The Republican Road to Ruin the Budget plan radically restructures Medicare, ending the program as we know it. We all know the details. Seniors will be given vouchers to put towards the purchase of a health insurance plan on the private market. The facts are clear: the amount the government puts towards seniors' health plans will not keep pace with the rising cost of health care, leaving seniors footing the bill.
Chairman Ryan is trying to sell this plan by saying that it gives seniors the same kind of health coverage as Members of Congress. The Budget Committee's report, Path to Prosperity, says the budget plan "offers future beneficiaries the same kind of health-care options now enjoyed by members of Congress." This is, by far, one of the more outrageous claims in the Republican budget plan.
If this plan extended the same kind of health care options that Members of Congress have access to, seniors would be responsible for only 28 percent of their health care premiums. Yet, CBO projects that seniors will have to pay for 68 percent of their premiums within ten years of enactment of the Ryan Voucher Plan. Today, by comparison, the average senior on Medicare pays about 25 percent of their total health care costs. The Republican budget plan's burden of 68 percent of health care costs on seniors is a far cry from the 28 percent of costs that Members of Congress pay.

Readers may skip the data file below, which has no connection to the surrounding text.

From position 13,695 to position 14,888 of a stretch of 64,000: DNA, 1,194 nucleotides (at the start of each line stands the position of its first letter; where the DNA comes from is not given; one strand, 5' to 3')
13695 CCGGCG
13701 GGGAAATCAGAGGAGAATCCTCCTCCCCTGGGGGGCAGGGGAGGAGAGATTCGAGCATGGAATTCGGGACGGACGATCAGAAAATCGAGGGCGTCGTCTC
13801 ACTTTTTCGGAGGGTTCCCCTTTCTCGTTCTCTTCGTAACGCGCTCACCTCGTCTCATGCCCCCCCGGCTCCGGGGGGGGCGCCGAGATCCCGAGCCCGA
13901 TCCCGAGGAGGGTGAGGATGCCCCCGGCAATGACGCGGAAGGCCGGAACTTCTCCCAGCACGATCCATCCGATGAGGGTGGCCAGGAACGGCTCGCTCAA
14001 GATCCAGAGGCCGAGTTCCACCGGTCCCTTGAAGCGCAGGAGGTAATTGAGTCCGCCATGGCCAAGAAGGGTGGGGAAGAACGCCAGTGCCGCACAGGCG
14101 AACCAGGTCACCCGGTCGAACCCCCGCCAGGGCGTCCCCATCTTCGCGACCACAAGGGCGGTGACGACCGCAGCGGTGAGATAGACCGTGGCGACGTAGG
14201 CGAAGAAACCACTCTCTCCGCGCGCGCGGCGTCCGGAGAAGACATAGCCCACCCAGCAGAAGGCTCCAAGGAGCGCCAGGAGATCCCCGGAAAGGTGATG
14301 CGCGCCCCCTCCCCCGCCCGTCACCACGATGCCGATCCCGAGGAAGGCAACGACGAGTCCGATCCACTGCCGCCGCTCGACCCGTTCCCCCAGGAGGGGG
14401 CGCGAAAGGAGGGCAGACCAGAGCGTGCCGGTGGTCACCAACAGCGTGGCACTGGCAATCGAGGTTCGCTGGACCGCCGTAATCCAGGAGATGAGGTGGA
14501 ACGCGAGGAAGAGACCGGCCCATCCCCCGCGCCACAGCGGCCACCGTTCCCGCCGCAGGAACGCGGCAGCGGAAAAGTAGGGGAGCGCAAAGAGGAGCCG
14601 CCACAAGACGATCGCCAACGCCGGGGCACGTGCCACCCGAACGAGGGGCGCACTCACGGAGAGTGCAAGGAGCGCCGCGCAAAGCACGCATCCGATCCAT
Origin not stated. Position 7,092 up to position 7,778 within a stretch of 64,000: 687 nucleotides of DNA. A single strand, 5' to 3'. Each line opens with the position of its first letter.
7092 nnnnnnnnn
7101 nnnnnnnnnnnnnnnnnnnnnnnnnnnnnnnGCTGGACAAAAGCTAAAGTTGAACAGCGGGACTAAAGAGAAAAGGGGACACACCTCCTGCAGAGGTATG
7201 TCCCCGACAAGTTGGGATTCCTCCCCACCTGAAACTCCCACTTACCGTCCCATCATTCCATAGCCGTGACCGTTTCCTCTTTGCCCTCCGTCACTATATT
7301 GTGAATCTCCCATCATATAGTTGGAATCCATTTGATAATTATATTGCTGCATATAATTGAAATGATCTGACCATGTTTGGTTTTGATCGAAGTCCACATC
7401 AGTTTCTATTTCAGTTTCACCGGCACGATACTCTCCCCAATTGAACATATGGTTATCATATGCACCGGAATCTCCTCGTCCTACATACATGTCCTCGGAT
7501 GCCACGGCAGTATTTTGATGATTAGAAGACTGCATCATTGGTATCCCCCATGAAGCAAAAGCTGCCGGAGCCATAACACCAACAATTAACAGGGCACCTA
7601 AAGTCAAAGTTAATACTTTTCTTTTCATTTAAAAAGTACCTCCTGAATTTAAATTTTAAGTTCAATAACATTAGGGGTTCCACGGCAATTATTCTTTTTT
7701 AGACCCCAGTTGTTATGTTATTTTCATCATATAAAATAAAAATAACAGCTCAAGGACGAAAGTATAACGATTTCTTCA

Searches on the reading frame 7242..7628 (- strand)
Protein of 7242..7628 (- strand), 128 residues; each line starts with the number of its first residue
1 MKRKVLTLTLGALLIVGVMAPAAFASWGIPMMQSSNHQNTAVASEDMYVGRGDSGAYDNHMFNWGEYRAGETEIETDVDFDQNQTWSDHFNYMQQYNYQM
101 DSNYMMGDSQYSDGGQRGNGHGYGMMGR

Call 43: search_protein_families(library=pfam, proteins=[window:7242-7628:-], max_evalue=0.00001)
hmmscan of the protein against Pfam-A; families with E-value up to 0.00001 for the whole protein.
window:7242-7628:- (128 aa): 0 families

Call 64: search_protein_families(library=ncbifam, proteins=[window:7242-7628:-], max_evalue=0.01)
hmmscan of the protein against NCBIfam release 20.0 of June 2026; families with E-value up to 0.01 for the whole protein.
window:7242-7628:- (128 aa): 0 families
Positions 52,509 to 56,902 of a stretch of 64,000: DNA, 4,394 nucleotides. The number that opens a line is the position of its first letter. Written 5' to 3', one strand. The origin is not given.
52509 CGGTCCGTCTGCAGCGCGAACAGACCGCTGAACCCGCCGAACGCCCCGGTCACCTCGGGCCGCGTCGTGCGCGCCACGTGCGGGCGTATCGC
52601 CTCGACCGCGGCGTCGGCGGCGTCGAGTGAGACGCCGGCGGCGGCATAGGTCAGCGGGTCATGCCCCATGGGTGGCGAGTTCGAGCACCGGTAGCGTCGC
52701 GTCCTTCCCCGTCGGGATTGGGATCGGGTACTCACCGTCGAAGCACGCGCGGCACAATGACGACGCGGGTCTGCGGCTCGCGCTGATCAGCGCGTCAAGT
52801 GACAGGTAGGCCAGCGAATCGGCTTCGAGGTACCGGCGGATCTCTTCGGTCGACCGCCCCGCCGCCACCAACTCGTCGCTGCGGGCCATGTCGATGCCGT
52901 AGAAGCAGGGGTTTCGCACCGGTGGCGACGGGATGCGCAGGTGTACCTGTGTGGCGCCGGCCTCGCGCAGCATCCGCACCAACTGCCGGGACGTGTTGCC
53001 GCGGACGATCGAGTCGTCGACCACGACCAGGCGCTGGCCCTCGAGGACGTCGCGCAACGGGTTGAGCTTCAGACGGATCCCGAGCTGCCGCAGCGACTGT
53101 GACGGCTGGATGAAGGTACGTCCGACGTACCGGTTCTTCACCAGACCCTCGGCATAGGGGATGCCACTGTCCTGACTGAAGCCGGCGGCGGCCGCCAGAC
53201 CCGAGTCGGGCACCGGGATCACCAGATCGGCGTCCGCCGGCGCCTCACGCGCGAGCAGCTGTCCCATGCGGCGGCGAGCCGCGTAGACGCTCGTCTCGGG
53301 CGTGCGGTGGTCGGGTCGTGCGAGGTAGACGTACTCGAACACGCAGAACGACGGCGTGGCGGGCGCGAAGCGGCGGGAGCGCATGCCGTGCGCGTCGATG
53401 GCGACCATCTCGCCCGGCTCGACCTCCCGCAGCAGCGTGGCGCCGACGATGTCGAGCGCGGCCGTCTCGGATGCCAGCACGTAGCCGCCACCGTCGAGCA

Health care vouchers for seniors will be calculated in advance, and not based on the actual cost of premium increases -- meaning that every year as premiums go up, seniors will be stuck paying a greater portion of the bill. This is not the case for Members of Congress. When the plan takes effect in 2022, the average senior would receive $8,000 to buy insurance. Plans for Members of Congress cost $9,012 in 2010. What kind of health care plan will $8,000 buy in 2022 for our sickest and oldest seniors, when $9,000 can't buy a plan for a Member of Congress today?
We promised our nation's seniors a stable Medicare program that would pay for their health care in retirement. The Republican budget plan shifts that responsibility from the government to individual seniors. The fundamental question here is, "When the time comes to pay the bill, who's the one left holding the check?" The Republican answer is seniors. My answer is Medicare. If it's not good enough for Members of Congress, it should not be forced on our nation's seniors.
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